Since 2002, the JHC has continued to receive grants from NOAA as directed by Congress to collect the bathymetric data specified in the study. The JHC has collected more than one million square kilometers of bathymetric data from eleven cruises: Arctic Ocean (2003, 2004, 2007), Gulf of Alaska (2005), Gulf of Mexico (2007), Atlantic Ocean (2004, 2005, 2008), Northern Mariana Islands and Guam (2006, 2007), and Bering Sea (2003). A cruise is planned for an area off Kingman Reef and Palmyra Atoll in 2008 or early 2009.
Today we want to review the history of these US, STATE, LOCAL sovereign coastal rights because this is what CARBON TRADING and global banking frauds tied to them used to attack our 99% WE THE PEOPLE sovereignty in our rights to control our economy through coastal protections.
We are debating the issues of EEZ vs ECS------when last century our US sovereign coastline was clearly marked as 200 miles----remember, all these offshore oil, fracking, massive seafood platforms are occurring just miles off coast-------
'Sovereign rights that apply to the EEZ, especially rights to the resources of the water column (e.g., pelagic fisheries) do not apply to the ECS'.
It was REAGAN era 1980s when these terms EEZ were installed-----this was why REAL left social progressives KNEW global market policies were taking control of our US domestic economies and would create stagnant monopolized economic production. This term ECONOMIC ENTERPRISE ZONE using PROCLAMATION 5030 was a MOVING FORWARD to today's FOREIGN ECONOMIC ZONE operating independent of US laws, courts, and constitutions.
'President Ronald Reagan decided not to become a party to UNCLOS for several reasons, many of which were related to its provisions on deep seabed mining beyond the continental shelf. However, in 1983, he issued Proclamation 5030, which declared the existence of a U.S. EEZ and defined the U.S. zone in a manner consistent with the UNCLOS definition. The proclamation stated that the U.S. EEZ extended 200 nm from the U.S. coastline and that the United States had sovereignty over the living and nonliving resources of the seabed and subsoil of the continental shelf laying within the EEZ'.
Both our 99% US right wing voters and our US left wing voters should have seen this as an attack on our sovereign rights and protested en masse together as needs be done today. It does our US right wing no good for HERITAGE FOUNDATION-----now same think tank as BROOKINGS global neo-liberal think tank to discuss this in 2011----when the issue was back in 1980s. REAL LEFT AND REAL RIGHT WING 99% were protesting back in 1990s against these public policy. We talk to local media in Baltimore never mentioning this and those 5% media players act as though they don't know any of these policy.......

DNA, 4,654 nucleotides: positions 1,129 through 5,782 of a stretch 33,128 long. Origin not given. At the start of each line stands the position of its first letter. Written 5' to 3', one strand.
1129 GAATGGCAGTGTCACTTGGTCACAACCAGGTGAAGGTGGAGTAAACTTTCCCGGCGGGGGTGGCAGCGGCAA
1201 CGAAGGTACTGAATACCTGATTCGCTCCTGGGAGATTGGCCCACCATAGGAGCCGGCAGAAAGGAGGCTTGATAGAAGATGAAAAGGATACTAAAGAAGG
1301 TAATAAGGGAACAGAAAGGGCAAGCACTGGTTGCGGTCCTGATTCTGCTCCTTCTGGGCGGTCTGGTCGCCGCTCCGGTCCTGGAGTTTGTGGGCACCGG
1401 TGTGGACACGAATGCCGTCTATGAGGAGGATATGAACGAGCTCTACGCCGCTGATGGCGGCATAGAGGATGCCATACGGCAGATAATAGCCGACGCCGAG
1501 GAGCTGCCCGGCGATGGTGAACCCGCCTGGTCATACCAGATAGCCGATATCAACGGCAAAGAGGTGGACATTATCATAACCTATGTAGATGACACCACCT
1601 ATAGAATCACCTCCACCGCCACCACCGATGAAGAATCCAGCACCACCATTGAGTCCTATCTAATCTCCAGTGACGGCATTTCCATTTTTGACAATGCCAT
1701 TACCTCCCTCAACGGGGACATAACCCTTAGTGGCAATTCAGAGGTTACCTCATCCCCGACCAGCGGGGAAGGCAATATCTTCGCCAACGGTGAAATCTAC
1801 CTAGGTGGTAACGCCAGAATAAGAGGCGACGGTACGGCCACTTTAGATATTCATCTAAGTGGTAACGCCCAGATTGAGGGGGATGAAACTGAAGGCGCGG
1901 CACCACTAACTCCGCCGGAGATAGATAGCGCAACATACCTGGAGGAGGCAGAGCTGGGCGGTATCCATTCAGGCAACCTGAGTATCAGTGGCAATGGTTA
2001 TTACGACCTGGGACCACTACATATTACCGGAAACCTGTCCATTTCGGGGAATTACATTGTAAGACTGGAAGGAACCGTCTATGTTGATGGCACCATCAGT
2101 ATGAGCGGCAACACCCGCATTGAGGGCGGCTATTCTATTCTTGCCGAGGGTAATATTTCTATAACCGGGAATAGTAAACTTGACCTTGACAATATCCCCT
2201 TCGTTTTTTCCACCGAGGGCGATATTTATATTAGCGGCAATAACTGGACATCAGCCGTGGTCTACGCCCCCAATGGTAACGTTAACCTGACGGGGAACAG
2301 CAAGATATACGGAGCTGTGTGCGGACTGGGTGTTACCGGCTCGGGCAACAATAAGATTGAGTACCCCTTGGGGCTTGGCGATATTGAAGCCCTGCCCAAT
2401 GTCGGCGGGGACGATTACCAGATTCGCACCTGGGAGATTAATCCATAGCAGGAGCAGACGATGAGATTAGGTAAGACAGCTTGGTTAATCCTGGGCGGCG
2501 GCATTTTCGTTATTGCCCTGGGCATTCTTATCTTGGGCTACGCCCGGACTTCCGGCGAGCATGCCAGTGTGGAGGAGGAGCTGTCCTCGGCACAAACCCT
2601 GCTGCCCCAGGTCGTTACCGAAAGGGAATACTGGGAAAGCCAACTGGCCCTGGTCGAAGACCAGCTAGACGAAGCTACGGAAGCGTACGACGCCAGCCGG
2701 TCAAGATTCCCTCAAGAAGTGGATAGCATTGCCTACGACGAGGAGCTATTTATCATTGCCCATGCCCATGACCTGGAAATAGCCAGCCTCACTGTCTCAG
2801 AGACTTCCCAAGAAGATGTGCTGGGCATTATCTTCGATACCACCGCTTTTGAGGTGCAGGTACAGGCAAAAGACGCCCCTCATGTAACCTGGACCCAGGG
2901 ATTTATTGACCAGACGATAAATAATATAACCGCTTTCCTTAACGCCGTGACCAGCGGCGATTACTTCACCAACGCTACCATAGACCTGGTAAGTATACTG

FREEDOM PROJECT is the same FAKE ALT RIGHT ALT LEFT global banking 1% for the right wing 99% as our FAKE media on the left. All academics and national media have KNOWN these policies are GORILLA-IN-THE-ROOM.
Bernard and Barbara Lomas Senior Research Fellow
Steven worked to protect and preserve American sovereignty, self-governance and independence as a former leader of The Freedom Project'.
'UNCLOS proponents are prepared to transfer a great deal of wealth—perhaps tens or even hundreds of billions of dollars of royalty revenue over time—to an international organization over which the United States has only limited authority'.
U.N. Convention on the Law of the Sea Erodes U.S. Sovereignty over U.S. Extended Continental Shelf
June 7, 2011 22
Bernard and Barbara Lomas Senior Research Fellow
Steven worked to protect and preserve American sovereignty, self-governance and independence as a former leader of The Freedom Project.
Abstract: If the U.S. becomes a member of the United Nations Convention on the Law of the Sea, it will be required to transfer a large portion of the royalties generated on the U.S. extended continental shelf to the International Seabed Authority. These royalties may likely total tens or even hundreds of billions of dollars. The Authority may then distribute those funds to developing and landlocked nations, including some that are corrupt, undemocratic, or even state sponsors of terrorism. Instead of diverting U.S. revenues to such dubious purposes, the U.S. government should retain any wealth derived from the U.S. extended continental shelf for the benefit of the American people.
U.S. law decrees that the mineral resources on and below the surface of the continental shelf are held by the federal government for the benefit of the American people. The U.S. Department of the Treasury and some U.S. states benefit from royalties paid by energy companies for the oil and natural gas that they extract from the continental shelf off the coast of Alaska and in the Gulf of Mexico.
Membership in the United Nations Convention on the Law of the Sea (UNCLOS) would alter U.S. law and current practice for the worse. If the United States joined the convention, it would be required to transfer a portion of the royalty revenue generated on the U.S. extended continental shelf (the shelf beyond 200 nautical miles from shore) to the International Seabed Authority in Kingston, Jamaica. The Authority is empowered to distribute those funds—considered “international royalties”—to developing and landlocked nations, including some that are corrupt, undemocratic, or even state sponsors of terrorism.